Recent Human Plague Cases
While not presenting a major threat to society, cases of Human Plague continue to occur within the United States. As the graph indicates the country has seen between 6-17 between the years 2000 to 2014. Last year the United States saw at least 15 reported cases of the disease.
What exactly is the plague? The Centers for Disease Control and Prevention definite it as the following:
Plague is a disease that affects humans and other mammals. It is caused by the bacterium, Yersinia pestis. Humans usually get plague after being bitten by a rodent flea that is carrying the plague bacterium or by handling an animal infected with plague.
Presently, human plague infections continue to occur in the western United States, but significantly more cases occur in parts of Africa and Asia.
Most of the diagnosed plague cases in the United States are of the non-contagious bubonic form. However the more dangerous pneumonic plague is still found in other parts of the world.
The Three Plague Forms
The CDC defines pneumonic plague as the following:
..occurs when Y. pestis infects the lungs. This type of plague can spread from person to person through the air. Transmission can take place if someone breathes in aerosolized bacteria, which could happen in a bioterrorist attack. Pneumonic plague is also spread by breathing in Y. pestis suspended in respiratory droplets from a person (or animal) with pneumonic plague. Becoming infected in this way usually requires direct and close contact with the ill person or animal. Pneumonic plague may also occur if a person with bubonic or septicemic plague is untreated and the bacteria spread to the lungs.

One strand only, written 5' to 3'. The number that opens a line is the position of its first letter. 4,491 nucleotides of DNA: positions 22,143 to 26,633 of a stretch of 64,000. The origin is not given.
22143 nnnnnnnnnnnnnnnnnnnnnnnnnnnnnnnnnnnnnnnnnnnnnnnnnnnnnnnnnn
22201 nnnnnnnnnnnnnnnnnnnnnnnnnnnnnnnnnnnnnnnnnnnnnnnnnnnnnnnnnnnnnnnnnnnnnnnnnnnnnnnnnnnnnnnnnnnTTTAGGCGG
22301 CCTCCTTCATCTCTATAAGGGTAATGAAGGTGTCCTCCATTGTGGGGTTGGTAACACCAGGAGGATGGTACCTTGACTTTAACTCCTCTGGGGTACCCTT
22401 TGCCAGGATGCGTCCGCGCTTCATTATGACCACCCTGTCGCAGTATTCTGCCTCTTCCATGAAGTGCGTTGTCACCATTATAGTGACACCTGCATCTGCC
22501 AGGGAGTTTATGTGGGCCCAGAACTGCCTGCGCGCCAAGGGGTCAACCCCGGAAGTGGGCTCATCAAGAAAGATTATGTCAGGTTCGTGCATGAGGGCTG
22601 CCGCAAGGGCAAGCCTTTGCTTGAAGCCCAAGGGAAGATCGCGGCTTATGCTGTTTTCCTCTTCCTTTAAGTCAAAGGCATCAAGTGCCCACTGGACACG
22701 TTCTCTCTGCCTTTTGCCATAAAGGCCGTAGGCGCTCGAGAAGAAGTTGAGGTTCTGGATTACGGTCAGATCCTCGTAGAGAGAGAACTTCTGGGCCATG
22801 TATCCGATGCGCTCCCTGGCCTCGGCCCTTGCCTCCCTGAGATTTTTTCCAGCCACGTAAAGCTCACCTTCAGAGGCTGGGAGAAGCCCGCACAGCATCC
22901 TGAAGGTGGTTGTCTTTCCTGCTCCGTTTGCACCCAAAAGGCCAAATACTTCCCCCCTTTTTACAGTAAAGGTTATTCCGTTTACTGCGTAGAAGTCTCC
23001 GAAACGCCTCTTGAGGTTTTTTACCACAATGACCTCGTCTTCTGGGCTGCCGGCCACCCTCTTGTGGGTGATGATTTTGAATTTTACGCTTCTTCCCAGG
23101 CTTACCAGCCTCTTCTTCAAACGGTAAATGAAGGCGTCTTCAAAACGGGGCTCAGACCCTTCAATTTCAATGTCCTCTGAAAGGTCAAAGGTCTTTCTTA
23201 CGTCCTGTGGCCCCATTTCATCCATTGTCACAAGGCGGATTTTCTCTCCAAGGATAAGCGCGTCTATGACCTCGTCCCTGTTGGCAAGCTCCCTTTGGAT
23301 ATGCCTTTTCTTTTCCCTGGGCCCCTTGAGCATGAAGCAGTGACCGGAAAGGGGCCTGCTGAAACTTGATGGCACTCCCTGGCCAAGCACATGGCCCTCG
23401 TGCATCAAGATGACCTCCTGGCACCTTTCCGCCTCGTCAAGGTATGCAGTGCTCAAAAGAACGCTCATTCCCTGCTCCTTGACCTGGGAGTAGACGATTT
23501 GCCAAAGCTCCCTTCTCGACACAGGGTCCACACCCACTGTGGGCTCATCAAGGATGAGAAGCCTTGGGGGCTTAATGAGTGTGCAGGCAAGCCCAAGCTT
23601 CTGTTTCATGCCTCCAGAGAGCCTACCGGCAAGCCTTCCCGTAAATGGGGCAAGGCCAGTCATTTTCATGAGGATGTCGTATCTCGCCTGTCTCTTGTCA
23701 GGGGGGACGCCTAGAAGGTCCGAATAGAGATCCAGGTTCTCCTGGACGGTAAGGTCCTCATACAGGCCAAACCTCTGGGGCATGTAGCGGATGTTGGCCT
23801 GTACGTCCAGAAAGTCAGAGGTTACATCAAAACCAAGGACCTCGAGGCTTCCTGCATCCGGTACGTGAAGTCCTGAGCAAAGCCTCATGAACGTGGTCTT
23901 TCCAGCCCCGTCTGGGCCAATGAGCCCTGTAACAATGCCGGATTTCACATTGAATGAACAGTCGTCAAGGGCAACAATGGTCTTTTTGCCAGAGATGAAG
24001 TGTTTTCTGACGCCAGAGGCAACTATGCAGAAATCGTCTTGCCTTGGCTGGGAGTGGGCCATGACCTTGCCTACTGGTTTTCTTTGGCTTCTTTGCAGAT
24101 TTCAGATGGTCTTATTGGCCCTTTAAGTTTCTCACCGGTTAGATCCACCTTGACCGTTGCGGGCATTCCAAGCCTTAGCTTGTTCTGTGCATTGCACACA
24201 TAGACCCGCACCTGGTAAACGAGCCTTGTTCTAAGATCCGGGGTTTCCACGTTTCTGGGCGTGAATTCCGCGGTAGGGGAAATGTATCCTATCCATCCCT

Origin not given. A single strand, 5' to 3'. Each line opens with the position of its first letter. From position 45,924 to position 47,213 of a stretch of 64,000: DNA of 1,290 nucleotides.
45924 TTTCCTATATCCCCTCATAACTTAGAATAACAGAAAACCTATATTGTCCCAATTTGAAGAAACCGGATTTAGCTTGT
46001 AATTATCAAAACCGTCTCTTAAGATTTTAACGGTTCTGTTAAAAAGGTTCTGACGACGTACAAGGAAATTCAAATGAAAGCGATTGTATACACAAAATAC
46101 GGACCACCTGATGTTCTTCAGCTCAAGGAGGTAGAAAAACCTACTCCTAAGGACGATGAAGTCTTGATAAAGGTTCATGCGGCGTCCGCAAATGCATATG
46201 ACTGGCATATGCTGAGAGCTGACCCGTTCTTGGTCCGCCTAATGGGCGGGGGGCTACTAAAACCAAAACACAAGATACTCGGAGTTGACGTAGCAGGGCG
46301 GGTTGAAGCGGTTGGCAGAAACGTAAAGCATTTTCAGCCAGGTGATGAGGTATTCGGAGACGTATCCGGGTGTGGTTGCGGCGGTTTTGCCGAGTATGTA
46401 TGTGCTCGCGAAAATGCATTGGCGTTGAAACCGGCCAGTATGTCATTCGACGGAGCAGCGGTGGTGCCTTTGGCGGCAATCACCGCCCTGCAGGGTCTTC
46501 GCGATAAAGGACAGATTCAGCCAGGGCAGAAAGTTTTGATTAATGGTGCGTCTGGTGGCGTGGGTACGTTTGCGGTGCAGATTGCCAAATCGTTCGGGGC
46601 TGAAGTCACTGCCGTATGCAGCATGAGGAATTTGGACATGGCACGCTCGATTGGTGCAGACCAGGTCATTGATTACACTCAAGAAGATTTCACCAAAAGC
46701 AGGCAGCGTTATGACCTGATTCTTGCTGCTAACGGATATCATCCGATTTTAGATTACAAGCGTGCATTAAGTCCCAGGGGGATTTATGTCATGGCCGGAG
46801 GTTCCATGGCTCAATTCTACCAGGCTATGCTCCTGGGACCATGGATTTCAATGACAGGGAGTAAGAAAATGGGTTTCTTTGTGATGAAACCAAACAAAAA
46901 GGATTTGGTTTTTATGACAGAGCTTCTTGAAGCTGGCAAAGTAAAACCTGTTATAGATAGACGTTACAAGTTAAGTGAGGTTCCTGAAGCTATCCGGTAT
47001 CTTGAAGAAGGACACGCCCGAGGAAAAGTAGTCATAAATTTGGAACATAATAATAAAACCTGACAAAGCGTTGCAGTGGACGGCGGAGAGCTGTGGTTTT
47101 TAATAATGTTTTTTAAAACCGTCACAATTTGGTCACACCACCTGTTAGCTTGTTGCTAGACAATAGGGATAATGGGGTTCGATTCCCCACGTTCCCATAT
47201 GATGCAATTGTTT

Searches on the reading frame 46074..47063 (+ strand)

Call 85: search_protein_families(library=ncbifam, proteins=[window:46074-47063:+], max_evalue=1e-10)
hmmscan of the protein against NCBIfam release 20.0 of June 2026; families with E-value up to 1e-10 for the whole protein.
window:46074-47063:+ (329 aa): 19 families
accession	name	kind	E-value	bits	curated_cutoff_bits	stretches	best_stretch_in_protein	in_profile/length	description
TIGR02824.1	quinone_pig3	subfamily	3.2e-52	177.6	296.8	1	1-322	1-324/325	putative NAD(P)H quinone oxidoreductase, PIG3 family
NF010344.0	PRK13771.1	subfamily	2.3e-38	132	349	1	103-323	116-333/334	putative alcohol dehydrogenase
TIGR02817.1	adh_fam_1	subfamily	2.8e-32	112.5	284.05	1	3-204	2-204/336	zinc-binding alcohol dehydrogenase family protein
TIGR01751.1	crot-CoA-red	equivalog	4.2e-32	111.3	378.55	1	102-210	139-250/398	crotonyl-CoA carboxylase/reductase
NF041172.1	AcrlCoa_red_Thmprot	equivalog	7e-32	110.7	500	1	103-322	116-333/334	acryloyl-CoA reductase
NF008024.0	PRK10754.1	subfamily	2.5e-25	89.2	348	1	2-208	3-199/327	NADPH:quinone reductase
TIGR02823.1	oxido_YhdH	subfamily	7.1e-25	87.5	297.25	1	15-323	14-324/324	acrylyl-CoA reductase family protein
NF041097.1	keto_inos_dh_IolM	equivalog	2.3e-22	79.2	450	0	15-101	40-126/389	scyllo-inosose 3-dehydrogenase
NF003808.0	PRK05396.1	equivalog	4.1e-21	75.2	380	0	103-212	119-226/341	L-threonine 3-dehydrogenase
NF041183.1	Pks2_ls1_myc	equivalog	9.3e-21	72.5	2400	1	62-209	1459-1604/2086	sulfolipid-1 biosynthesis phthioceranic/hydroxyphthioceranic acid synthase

While the bubonic plague as:
…the most common form of plague. This occurs when an infected flea bites a person or when materials contaminated with Y. pestis enter through a break in a person’s skin. Patients develop swollen, tender lymph glands (called buboes) and fever, headache, chills, and weakness. Bubonic plague does not spread from person to person.
Finally septicemic plague:
… occurs when plague bacteria multiply in the blood. It can be a complication of pneumonic or bubonic plague or it can occur by itself. When it occurs alone, it is caused in the same ways as bubonic plague; however, buboes do not develop. Patients have fever, chills, prostration, abdominal pain, shock, and bleeding into skin and other organs. Septicemic plague does not spread from person to person.
Currently Madagascar is dealing with extreme cases of the pneumonic plague.
Plague Around The World
Madagascar is the most severely affected country by the plague – where 63 people died out of the 275 cases reported. According to the World Health Organization, at least 79 people died
in a 2014 outbreak that resulted in over 335 cases being reported. The challenges from the original outbreak have continued well into this year and may continue with poor living conditions around the country.
It will be extremely difficult for Madagascar to eradicate the existence of the plague where cities have such poor infrastructures and squalor is rampant. As with most modern disease the plague can be cured with proper medicine – a luxury that is difficult to come by in Madagascar and directly responsible for the high mortality rate of those infected.
How To Protect Against Infection
Luckily in the United States the likelihood of a severe outbreak is unlikely, as there is far less contact among humans and animals that may carry the infected fleas. The cases that occur are often in extremely rural areas where interaction with those animals are more likely.
For the extremely cautious the CDC recommends wearing long pants outdoors and being cautious around pets laden with fleas in the western portion of the nation.